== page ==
Francine Lafontaine, Marek Zapletal, and Xu Zhang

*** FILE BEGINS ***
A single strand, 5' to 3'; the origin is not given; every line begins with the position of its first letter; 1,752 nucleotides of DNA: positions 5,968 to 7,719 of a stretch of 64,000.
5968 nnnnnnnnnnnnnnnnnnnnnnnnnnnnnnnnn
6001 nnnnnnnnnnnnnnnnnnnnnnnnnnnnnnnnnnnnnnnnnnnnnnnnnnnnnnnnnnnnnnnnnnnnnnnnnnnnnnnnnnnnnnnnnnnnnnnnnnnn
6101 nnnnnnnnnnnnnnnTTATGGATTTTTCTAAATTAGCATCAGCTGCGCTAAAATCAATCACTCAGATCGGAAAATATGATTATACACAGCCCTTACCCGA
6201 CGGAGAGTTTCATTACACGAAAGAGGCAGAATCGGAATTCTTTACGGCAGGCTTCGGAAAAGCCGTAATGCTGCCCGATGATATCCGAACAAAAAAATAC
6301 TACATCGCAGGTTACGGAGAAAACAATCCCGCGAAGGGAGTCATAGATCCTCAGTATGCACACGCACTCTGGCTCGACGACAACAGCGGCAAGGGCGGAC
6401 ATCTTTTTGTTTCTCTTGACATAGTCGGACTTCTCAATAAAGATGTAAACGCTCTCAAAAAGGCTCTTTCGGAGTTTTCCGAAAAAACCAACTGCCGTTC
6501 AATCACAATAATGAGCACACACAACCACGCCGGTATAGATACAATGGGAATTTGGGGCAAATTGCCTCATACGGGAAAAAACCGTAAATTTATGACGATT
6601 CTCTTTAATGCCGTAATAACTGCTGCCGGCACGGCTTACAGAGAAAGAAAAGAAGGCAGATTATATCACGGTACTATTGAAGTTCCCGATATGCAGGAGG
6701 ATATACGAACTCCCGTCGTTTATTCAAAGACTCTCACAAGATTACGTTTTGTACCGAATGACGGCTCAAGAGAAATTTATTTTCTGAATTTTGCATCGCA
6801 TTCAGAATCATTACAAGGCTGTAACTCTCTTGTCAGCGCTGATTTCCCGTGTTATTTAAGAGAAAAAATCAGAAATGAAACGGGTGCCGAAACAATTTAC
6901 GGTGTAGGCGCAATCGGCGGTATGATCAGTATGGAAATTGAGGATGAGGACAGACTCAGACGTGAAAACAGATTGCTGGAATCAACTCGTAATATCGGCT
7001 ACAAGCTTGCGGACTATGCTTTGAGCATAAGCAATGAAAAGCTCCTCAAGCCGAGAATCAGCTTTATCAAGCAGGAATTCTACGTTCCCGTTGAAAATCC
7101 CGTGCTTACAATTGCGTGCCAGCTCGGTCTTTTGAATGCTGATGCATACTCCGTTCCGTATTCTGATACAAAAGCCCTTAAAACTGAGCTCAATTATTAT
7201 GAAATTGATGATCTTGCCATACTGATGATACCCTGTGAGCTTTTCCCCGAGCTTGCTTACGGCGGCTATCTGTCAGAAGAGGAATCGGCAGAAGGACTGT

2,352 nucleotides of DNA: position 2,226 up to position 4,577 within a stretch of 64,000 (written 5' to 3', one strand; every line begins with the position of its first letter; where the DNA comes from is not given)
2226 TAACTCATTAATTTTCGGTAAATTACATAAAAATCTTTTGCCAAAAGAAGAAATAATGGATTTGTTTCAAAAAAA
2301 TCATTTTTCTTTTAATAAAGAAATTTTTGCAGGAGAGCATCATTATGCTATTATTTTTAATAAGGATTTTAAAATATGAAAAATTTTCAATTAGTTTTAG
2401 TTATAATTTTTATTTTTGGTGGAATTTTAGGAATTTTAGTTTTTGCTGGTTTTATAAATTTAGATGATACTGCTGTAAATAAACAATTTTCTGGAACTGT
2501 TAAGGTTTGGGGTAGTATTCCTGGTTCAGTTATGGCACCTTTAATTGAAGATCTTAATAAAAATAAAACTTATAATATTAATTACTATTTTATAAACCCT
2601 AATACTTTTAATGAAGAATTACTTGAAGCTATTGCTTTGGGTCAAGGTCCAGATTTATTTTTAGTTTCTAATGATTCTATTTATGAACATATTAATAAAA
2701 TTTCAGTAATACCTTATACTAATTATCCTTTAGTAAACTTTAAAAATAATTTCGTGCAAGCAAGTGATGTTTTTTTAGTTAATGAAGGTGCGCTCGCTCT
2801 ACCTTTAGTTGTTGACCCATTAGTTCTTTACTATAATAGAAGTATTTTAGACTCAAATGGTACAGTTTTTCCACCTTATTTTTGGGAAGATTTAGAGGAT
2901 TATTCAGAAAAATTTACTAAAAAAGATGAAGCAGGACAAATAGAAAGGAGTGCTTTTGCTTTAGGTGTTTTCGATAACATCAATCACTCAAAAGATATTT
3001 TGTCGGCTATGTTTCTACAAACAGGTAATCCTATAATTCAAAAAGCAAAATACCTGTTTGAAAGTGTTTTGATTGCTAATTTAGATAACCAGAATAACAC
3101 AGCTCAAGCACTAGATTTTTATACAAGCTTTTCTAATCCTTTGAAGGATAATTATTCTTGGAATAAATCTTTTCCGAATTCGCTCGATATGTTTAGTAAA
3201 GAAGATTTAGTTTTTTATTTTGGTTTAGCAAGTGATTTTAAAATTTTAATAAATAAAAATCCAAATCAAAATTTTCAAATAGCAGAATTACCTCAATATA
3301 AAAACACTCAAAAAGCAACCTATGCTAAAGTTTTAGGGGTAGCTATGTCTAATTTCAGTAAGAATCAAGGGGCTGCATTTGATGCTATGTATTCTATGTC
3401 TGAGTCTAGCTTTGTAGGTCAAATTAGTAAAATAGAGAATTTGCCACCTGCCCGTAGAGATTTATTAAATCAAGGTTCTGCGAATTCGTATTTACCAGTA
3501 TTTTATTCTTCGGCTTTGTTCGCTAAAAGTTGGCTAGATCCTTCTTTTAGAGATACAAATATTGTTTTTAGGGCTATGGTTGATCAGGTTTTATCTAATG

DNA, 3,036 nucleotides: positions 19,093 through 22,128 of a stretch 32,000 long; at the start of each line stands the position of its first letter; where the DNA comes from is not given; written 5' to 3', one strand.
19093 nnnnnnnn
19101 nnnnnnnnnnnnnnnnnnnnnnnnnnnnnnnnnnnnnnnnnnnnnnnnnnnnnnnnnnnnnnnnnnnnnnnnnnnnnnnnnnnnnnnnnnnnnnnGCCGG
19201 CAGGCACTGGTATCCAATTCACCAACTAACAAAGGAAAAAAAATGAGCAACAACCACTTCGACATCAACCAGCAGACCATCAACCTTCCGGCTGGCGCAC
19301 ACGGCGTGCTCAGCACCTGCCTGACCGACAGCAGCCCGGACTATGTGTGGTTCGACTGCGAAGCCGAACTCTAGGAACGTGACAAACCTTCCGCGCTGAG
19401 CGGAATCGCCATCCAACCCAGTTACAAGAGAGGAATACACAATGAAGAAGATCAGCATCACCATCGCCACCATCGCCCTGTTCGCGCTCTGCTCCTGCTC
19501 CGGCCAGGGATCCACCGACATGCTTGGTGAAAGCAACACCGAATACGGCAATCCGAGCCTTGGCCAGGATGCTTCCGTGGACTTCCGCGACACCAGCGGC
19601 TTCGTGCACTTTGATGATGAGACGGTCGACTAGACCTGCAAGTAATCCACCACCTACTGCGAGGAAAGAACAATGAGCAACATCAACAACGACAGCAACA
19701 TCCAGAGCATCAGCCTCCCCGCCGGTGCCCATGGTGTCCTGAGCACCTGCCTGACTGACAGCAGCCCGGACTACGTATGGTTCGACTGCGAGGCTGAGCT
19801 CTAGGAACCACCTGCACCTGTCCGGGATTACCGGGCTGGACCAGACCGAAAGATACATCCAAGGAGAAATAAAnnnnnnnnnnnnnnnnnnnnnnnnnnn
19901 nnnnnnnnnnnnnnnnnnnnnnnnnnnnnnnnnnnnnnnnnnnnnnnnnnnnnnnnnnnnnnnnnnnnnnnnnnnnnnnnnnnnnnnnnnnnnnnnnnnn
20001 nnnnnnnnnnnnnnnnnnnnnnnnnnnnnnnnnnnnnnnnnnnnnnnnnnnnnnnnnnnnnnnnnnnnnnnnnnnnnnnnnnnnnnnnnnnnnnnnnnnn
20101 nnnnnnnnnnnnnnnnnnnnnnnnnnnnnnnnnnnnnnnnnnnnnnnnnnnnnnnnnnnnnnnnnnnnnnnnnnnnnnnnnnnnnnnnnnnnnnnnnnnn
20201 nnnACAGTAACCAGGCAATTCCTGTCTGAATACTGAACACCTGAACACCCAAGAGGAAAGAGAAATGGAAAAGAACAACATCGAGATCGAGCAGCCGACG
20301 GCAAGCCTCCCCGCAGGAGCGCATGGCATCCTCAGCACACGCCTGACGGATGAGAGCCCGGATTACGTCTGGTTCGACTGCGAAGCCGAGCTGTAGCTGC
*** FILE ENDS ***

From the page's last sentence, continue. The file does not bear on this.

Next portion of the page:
This paper uses Census microdata to examine how starting a business as a franchise rather than an independent business affects its survival and growth prospects. We assess factors that influence the decision to become a franchisee and use various empirical approaches to correct for selection bias in our performance analyses. We find that franchised businesses on average exhibit higher survival rates than independent businesses; but importantly, the difference is small compared with claims in the trade press. The effect is also short lived: conditional on surviving a year or two, we no longer find survival (or growth) differences. We then explore two potential sources for this small survival advantage, namely franchisors’ screening process and the benefits arising from the brand and business know‐how provided by franchisors. We find evidence that both of the sources contribute to the franchising advantage.